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Monday, 10 August 2015

La Sapienza - Peter Hourigan's review from MIFF

Eugene Green
LA SAPIENZA (Eugène Green, France,  2014, Internaational Panorama)
Director Eugène Green, although he was born in USA (thinking of FORT BUCHANAN’s  Benjamin Crotty was he trying to start a trend?) his films are intensely French, and often feature French cultural treasures – architectural, music, literary.   (I wonder if the accent in his name is actually on his birth certificate?)

LA  SAPIENZA revolves around two couples.  Aleixandre is an outstandingly successful architect, his wife Aliénor although also successful in her own work seems dissatisfied and perhaps a bit alienated (is her name intended as a signifier of this?) with her lot and a sense perhaps a lot is missing in the marriage.  They do go together, however, to Italy when Alexandre wants to do some research on Baroque architect Francesco Borromini.

In a beautiful town on Lake Maggiore in northern n Italy, they meet a young brother and sister when the girl collapses in the park both couples are walking through.  Developments lead to the architect taking (perhaps a bit reluctantly) the 18 year old Goffredo with him to Rome where he will continue his research.  Goffredo is hoping to study architecture himself next year. Aliénor stays behind with Lavinia, feeling some responsibility to see she is really well after the dramatic turn she’d had in the park.

The film shifts back and forth between the two pairs.  The interactions are gentle. Alexandre, perhaps with an air of condescension at first, teaches Goffredo about Borromini as they visit some of his great buildings. But slowly, he himself is challenged by Alexandre’s own fresh, uncorrupted insights and observations. Meanwhile, Aliénor and Lavinia are sharing time, going to a performance in French of a classic, Baroque play by Moliere, talk about their own pasts, share coffees.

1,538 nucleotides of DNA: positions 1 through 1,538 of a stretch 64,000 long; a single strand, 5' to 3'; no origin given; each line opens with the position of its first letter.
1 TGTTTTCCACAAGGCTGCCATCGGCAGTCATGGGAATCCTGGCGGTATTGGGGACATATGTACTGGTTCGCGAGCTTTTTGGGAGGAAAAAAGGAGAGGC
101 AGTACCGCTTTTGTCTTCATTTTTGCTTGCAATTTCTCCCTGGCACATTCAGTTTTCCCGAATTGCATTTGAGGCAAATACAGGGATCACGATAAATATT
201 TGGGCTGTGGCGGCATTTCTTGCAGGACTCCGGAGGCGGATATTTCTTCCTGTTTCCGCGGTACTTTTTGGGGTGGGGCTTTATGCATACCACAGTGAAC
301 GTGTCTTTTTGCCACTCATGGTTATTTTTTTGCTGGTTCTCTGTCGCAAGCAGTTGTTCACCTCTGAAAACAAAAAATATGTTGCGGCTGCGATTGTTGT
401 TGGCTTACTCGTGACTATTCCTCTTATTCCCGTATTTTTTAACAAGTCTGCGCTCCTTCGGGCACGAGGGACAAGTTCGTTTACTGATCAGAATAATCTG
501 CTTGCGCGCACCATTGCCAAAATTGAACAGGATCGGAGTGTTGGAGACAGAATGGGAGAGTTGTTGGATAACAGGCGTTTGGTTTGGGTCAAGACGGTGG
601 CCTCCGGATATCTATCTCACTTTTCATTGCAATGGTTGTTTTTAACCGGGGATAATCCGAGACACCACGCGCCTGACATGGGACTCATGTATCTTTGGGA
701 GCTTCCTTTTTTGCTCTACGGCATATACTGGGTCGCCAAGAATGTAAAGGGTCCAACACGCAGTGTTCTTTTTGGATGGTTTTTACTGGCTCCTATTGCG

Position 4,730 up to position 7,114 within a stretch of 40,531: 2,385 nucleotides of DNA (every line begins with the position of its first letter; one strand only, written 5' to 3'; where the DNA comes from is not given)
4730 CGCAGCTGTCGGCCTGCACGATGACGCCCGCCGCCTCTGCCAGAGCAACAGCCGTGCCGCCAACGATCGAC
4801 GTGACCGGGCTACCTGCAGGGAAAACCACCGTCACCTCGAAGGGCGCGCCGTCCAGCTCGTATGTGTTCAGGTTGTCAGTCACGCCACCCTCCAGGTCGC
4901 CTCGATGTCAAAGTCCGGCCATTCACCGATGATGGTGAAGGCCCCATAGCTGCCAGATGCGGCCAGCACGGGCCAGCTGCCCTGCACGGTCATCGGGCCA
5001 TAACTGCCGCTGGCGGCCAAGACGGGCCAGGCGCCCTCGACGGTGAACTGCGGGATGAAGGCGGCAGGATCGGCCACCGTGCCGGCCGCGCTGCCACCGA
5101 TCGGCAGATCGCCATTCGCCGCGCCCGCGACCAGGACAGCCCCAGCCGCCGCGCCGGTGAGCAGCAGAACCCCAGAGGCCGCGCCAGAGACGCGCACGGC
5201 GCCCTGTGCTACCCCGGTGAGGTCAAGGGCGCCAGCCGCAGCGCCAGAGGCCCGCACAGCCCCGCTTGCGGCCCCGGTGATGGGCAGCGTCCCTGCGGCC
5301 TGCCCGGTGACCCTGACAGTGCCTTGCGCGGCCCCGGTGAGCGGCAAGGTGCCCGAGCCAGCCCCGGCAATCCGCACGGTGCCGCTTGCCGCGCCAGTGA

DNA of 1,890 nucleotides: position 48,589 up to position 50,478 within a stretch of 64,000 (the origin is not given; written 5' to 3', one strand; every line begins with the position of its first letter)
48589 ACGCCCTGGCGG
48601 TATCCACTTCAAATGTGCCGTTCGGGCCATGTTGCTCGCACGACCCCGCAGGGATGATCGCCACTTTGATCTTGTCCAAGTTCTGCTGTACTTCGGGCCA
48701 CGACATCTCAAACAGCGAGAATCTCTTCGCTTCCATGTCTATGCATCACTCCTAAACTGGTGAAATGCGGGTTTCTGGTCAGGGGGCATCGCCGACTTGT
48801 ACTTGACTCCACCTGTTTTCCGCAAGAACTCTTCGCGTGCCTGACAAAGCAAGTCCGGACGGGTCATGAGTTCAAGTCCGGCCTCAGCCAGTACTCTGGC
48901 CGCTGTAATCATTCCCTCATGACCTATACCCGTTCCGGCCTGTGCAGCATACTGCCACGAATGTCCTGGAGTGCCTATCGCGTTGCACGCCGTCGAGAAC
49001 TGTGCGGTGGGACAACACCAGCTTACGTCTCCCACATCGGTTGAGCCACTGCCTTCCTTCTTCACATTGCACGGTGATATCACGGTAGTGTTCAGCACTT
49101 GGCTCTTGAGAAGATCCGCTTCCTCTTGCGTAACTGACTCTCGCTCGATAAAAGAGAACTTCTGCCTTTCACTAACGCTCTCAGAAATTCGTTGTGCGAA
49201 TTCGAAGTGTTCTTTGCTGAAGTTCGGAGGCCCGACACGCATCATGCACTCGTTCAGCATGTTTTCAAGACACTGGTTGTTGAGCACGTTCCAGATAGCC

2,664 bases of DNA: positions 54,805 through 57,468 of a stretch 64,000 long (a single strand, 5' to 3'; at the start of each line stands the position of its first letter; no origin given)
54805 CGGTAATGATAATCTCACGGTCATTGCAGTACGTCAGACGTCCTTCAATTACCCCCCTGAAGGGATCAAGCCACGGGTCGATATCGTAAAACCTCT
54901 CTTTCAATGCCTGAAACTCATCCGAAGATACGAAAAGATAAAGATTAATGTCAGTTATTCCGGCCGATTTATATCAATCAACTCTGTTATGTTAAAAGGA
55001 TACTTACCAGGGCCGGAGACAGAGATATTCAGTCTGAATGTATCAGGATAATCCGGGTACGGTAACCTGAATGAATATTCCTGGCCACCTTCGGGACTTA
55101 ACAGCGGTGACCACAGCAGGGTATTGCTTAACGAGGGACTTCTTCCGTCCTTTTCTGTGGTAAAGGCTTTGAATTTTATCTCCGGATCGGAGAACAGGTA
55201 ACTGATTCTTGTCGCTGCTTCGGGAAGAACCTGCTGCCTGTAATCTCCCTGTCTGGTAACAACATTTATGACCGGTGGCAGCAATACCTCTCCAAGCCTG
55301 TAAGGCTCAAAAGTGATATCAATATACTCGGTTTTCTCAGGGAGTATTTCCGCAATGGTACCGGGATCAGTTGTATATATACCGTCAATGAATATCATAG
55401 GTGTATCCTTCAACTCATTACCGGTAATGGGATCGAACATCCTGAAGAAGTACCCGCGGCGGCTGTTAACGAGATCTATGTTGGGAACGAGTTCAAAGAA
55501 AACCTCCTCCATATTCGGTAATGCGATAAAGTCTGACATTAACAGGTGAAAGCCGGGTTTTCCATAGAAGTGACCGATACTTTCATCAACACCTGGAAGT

Gradually, imperceptibly, yet dramatically and movingly, all four find new strengths within themselves to move on to the next phases of their lives.  This emerges subtly, convincingly, quietly.

Green’s style is certainly distinctive.  Right from the start, he is confronting his audience with different visual approaches. An early restaurant meal with Alexandre and Aliénor is shot dead square on, the couple’s table a small, seemingly isolated object in the middle – the very middle, symmetrically – in the frame.  When one or other speaks,  he or she is also placed dead centre in the frame, looking directly at the camera. And directed to have a blank, inexpressive, Bressonian face.  Nothing more powerfully evokes the emptiness of their relationship at this point – but I think some viewers found this a bit too confronting for comfort.

One quick Festival viewing is clearly not enough for this film, with its insights into relationships, architecture, the role of the arts in our lives, travel, innocence and experience. And its surface is also to be wallowed in, with its locations in Baroque Rome, and the lakes in North Italy, with a glorious soundtrack with wonderful helpings of Monteverdi.


I came across one review by Godfrey Cheshire on the Roger Ebert.com website  which to me does the film better justice than I can at this stage. 

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